The music of Americana artists mixed with traditional Irish songs were the soundtrack for Ben Glover growing up in the sleepy seaside village of Glenarm in the north of Ireland. “I remember playing my first session in the local pub when I was about 13. As much as I loved playing Irish music I was always slipping in songs from Hank Williams or Johnny Cash. I cut my teeth performing both Irish and Americana influenced music and they are both a huge part of the artist that I am.”
In the summers during studying law at university he paid his way across the Atlantic by performing Irish folk ballads, the songs of Christy Moore and The Pogues in the bars in Boston, while back home in the pubs of Ireland he was singing Dylan and Springsteen.
This theme seems to be woven throughout his life - one artist influenced by two countries connected by the Atlantic Ocean.
Ben relocated to Nashville in 2009 and immersed himself in the southern culture. He began exploring the locations that were closely associated with the music he grew up listening to. “I remember very fondly spending the day in Montgomery, Alabama with a few shots of whiskey at Hank’s grave,” he recalls. “I drove to Dyess, Arkansas and spent the afternoon in Johnny Cash’s childhood home. The old gent who owned it invited me and it was mind-blowing to walk the floors that Cash did in his formative years. To experience the very places that influenced my musical heroes is something that is very important to me. It’s about deepening the connection with their legacy but more importantly it lets me get closer to the source of the fire that their music lit in me. Discovering such places often leads to discoveries within oneself. They are pilgrimages of sorts and all these journeys have made a deep impact on me.”
One cold rainy day in Christmas 2012, Ben headed down to the Mississippi Delta and in particular to the visit the grave of legendary bluesman, Robert Johnson. It was there that the idea of Atlantic was born. Although the flat alluvial plain that makes up the landscape of that part of the South is very different from the geography of Ireland the similarities between these two parts of the world were striking to him.
“There's a spirit in the Delta that reminds me a lot of Ireland. In both places you get a very strong sense of their history and tradition and you sense how the past has left its scars, both good and bad. These are two parts of the world that have been extremely fertile ground for inspiring phenomenal creativity - be it the blues from the Delta or the music, songs and poetry that have come out of Ireland. Maybe it was the ghost of an old rambling Delta bluesmen whispering in my ear when I was down there but I felt that it was time for me to somehow connect the two worlds that I have been living in in Ireland and the southern states of the US over the past few years.”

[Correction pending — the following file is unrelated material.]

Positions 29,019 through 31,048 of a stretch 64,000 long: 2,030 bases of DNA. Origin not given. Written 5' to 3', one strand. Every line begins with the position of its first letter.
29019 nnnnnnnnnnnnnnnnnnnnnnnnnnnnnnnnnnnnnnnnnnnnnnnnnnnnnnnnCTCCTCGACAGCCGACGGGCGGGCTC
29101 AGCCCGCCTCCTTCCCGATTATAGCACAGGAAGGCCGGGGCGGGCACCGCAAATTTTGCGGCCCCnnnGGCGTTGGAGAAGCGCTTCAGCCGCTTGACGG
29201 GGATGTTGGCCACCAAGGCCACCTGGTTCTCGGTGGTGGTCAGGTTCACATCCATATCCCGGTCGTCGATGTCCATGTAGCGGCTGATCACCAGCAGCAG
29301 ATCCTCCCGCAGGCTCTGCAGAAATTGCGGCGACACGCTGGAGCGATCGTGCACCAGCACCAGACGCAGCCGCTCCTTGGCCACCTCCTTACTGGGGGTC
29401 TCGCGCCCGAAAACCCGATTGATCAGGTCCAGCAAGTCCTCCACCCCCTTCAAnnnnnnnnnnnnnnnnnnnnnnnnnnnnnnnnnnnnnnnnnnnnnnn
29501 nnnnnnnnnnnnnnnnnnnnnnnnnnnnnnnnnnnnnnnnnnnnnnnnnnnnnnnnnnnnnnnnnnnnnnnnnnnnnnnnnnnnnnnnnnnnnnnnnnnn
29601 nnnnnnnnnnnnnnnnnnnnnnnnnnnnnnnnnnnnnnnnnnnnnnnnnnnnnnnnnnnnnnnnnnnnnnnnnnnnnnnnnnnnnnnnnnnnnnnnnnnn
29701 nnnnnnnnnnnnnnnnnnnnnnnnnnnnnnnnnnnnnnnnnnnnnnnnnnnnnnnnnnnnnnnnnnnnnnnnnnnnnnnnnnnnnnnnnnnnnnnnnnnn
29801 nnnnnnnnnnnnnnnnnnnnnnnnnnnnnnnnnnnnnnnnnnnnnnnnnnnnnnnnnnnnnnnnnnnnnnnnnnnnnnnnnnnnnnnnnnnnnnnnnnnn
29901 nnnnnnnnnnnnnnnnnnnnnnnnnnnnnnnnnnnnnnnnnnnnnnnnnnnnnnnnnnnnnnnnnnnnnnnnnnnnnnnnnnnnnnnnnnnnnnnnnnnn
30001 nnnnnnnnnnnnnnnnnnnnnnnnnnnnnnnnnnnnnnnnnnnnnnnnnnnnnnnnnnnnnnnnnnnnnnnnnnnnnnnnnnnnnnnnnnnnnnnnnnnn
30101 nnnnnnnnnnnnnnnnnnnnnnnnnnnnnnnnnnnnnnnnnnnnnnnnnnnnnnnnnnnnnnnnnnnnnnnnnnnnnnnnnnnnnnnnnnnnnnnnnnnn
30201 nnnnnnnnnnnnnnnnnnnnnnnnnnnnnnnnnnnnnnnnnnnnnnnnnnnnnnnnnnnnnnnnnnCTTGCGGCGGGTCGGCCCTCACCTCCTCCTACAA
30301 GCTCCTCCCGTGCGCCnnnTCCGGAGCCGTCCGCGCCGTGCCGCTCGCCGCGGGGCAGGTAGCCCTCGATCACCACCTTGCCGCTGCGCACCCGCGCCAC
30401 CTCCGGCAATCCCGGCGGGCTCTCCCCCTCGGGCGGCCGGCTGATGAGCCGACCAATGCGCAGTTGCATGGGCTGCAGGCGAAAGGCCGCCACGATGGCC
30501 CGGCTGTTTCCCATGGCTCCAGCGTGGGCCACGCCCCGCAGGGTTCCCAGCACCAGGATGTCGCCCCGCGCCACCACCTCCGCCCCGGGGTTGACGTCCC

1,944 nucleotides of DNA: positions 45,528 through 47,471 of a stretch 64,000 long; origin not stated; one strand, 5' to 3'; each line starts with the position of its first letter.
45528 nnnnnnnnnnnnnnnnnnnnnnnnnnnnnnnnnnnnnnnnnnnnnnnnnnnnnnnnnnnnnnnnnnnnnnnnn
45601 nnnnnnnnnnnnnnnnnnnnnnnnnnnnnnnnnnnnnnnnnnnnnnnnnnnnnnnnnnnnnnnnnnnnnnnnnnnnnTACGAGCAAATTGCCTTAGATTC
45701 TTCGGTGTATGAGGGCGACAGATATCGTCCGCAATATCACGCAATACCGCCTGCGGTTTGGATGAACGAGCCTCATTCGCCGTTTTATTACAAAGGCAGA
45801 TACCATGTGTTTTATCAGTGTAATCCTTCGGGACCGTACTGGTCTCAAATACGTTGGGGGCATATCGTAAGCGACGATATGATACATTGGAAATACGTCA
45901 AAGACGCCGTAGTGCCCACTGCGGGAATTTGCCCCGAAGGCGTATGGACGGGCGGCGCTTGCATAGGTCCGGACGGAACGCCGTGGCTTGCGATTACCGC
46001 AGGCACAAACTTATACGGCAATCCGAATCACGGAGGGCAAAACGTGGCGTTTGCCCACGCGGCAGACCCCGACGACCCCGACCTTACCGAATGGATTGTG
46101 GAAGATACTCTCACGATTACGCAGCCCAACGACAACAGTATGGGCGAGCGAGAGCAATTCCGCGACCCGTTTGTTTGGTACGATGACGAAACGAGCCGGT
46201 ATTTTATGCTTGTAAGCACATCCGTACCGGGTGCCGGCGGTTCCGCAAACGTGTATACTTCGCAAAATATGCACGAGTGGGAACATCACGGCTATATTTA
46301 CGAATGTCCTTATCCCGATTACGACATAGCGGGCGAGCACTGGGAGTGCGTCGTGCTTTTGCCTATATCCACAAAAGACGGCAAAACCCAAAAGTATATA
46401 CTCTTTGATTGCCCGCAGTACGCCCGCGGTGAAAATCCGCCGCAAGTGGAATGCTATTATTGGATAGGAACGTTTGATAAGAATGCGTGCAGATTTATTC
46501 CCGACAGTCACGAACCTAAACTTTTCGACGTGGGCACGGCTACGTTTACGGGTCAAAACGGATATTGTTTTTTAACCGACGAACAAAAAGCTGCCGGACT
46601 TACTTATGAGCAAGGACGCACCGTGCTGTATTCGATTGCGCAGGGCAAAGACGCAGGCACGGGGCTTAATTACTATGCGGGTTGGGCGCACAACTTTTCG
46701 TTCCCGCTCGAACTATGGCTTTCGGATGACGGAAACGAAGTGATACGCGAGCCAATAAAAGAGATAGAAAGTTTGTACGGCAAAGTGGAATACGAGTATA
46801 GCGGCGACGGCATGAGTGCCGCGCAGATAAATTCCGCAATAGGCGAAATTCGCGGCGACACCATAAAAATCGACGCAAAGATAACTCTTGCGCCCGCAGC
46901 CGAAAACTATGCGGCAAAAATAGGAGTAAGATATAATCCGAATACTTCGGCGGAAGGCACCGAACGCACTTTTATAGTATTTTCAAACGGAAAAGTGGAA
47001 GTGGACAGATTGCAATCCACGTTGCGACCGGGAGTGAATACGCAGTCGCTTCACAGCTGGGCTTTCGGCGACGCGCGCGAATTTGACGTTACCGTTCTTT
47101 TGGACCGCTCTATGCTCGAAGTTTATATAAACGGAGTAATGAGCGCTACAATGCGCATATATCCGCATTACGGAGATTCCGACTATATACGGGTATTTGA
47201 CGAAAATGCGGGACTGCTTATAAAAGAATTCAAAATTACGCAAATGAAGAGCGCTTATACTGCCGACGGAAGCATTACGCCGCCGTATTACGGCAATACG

Upon returning from Mississippi he began thinking of his “two worlds” and was inspired to make a musical union between his homes on both sides of the ocean. Instead of recording another studio record in Nashville, Ben decided it was time to literally come back home and get as close to his roots as possible. Along with his producer Neilson Hubbard with whom he has made his three previous albums and fellow Nashville guitarist Kris Donegan, he flew home to Ireland. They were joined by two of Ben’s longtime Irish musical collaborators Matt McGinn and Colm McClean and the five set up a studio in the living room of the house in County Donegal where Ben vacationed as a child.
“It was a very stripped down, very honest way to bring these songs to life. I wanted to record in the most personal way possible so it was perfect to make this album with four of my closest friends in the house I spent a lot of time growing up in. I wanted there to be as little as possible between me and the songs and that’s why we recorded it live and raw. This intimacy also gives the listener a chance to really feel the music and the intent of each song without unnecessary layers. We just set up in a circle in the living room, lit a turf fire, opened some Bushmills whiskey and pressed record. It felt just like all the sessions I grew up playing in that house over years. The Atlantic Ocean is what we looked out on everyday while we made the album and without a doubt its presence and the rugged landscape of Donegal is huge on these recordings.”
The result of this homecoming is Atlantic and is easily Ben’s finest record. Atlantic deals with many themes - place, growth, pain, love, faith, sin, redemption and ultimately homecoming. It’s not only the recording that was personal - the songs, which Ben found deep within himself, were stripped of pretense and calculation and clearly are those of an artist who has something meaningful to say.
Whether it’s examining how the choices we make affect our fate in “Oh Soul” written with Mary Gauthier, or the haunting gothic murder ballad “Blackbirds“ co-written with and featuring Gretchen Peters, or the angst filled “Too Long Gone,” these songs are evidence of a writer and a singer who has found his voice.